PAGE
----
Justice Breyer then took up the questioning. And his primary concerns seemed to be whether the County's test would allow polluters to evade permitting requirements by redirecting pollution into groundwater. In his typical, pragmatic fashion, rather than parsing the text of the Clean Water Act, Justice Breyer was focused on, as he put it, finding a standard that would prevent evasion.

 

      The County's position, in his view, would provide "an absolute roadmap for people who want to avoid point source regulation." That is, they could just end their pipe, or other source of pollution before reaching navigable water, or redirect it into the groundwater. And that was his concern.

 

      Justice Kagan picked up on that same concern, asking whether the County's standard would mean that "nobody would ever have to go through the process of getting a permit" if they knew that they could just do something like what Justice Breyer was suggesting, stop the pipe five feet before the ocean.

 

      In responding to that concern, Mr. Lin disagreed with using the term, evasion, going back to the fact that even where the federal point source program doesn’t apply, other state and federal laws do. So redirecting pollution into the groundwater isn't a way to avoid regulation, and he, in fact, cited Hawaii laws that would prevent the exact hypothetical of cutting off a pipe shortly before a navigable water.

 

      Justice Sotomayor jumped in, at that point, expressing concern that the County's position presumes the state will regulate, but that some states don't. And she, here, seemed to be echoing comments made in a brief filed by the State of Maryland, and several other states, making that exact argument, that some states regulate differently or more forcefully than others.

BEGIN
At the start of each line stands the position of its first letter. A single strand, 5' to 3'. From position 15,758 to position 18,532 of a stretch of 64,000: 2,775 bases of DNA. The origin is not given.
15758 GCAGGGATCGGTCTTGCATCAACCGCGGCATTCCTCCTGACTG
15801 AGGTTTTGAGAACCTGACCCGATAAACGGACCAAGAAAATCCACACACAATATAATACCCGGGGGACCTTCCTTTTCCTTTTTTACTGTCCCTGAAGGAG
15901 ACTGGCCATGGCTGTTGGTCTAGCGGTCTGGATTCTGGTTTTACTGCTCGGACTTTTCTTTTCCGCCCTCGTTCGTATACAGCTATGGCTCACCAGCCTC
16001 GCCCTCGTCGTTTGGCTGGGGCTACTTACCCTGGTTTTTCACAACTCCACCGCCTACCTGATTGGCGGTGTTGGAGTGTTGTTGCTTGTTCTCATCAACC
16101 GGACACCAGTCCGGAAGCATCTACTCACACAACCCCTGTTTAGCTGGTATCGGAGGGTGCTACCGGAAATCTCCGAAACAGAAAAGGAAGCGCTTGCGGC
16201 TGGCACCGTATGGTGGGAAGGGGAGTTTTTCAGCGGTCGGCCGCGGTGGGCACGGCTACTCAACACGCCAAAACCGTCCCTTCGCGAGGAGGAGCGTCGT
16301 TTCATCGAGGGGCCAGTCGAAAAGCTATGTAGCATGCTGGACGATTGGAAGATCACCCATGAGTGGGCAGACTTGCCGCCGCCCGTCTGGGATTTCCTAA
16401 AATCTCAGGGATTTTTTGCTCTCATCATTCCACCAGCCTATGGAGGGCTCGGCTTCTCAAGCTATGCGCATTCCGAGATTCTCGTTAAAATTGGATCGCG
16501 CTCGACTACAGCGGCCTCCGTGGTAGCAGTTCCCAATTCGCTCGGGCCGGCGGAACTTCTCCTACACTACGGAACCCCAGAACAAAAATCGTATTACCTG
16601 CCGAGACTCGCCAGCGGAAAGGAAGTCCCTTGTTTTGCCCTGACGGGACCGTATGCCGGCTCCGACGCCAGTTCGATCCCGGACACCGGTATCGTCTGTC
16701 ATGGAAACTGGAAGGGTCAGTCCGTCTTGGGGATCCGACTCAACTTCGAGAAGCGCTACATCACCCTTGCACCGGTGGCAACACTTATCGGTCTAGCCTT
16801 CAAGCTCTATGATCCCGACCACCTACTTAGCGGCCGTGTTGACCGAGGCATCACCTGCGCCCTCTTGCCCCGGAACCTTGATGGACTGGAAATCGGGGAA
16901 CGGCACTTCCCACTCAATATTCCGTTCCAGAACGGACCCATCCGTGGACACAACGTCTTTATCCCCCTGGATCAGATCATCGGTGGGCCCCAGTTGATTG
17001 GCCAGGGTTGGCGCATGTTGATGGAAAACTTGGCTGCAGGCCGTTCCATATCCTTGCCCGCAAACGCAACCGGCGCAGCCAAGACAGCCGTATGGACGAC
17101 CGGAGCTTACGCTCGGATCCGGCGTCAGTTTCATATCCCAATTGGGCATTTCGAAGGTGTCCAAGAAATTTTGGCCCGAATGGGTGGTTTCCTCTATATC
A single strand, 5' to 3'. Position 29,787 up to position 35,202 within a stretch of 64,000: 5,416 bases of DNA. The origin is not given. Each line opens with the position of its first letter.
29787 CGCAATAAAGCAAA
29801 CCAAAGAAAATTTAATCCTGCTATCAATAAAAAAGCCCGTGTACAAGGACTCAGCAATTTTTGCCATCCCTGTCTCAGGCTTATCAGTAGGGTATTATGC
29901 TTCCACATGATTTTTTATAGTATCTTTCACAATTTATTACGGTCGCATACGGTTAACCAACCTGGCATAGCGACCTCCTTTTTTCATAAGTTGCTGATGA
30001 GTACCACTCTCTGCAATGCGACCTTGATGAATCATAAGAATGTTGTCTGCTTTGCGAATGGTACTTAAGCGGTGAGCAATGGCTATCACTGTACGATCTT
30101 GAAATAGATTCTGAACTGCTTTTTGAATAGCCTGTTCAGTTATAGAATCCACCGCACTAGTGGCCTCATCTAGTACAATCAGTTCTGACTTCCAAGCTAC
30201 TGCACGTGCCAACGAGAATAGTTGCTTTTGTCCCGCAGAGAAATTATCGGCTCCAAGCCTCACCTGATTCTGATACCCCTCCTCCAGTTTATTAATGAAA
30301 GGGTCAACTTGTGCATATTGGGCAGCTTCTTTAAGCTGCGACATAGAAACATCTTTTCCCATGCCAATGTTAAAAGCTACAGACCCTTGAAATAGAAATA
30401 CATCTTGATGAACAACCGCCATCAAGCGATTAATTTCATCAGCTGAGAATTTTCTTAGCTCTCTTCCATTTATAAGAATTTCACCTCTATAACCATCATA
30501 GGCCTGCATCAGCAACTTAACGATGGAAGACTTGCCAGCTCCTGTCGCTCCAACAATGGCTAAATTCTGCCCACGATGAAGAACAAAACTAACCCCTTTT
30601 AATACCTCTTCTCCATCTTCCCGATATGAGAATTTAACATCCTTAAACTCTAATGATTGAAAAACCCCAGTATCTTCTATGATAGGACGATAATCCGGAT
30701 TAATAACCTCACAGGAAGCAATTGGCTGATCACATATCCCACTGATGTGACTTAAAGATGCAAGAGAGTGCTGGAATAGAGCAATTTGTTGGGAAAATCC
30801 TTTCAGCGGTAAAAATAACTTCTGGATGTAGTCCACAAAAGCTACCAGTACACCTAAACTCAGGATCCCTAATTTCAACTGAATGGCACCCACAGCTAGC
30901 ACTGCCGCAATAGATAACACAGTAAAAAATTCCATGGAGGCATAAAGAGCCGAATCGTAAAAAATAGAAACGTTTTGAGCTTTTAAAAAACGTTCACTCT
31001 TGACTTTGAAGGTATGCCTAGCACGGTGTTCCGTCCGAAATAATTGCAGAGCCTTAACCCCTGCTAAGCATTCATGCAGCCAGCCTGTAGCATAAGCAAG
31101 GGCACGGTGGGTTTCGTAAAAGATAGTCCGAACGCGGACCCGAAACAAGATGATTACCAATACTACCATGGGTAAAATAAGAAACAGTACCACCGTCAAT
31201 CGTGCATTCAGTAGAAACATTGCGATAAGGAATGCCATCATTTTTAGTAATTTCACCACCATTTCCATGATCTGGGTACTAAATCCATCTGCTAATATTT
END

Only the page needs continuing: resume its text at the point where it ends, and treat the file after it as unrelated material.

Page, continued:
Now, Mr. Lin responded that there's no serious concern that states will just allow, what he called, a “Wild West,” where there is no regulation of point source pollution. He listed three reasons for that. First, the Clean Water Act requires states to have a nonpoint source management program. Second, there are millions of dollars in grants and incentives that encourage states to regulate. And then third, the Clean Water Act has a water quality backstop where it requires states to report on water quality.

 

      Now at that point, the discussion, the argument, turned to the text of the statute. In a complex and important statute, like the Clean Water Act, that uses defined terms like point source and navigable waters, it's a little surprising that much of the textual discussion, instead, focused on a simple preposition, the word "from." The County argues that because pollution has to be added "from" a point source, which is defined as a conveyance, a pollutant only qualifies if a point source is what conveys the pollutant into the navigable water.  That's what the County argues "from" means here.

 

      Now, in contrast, the plaintiffs have argued that if a pollutant is discharged by a point source and ends up in navigable waters, regardless of what happens in between, then it is from the point source. Now, Justice Kagan, in getting to the text, she really echoed the plaintiff's argument, saying "here, it's from a point source, which is the well, and it's to navigable waters which is the ocean, and it's an addition. How does this statute not apply?" And as to the specific word, "from," Justice Kagan generated the first laughter of the day by asking whether the plaintiff's argument wasn't a normal way of reading the word "from." In other words, “to decide,” these are her words, “to decide whether something is from something else, you have to look at whether it's from something else.”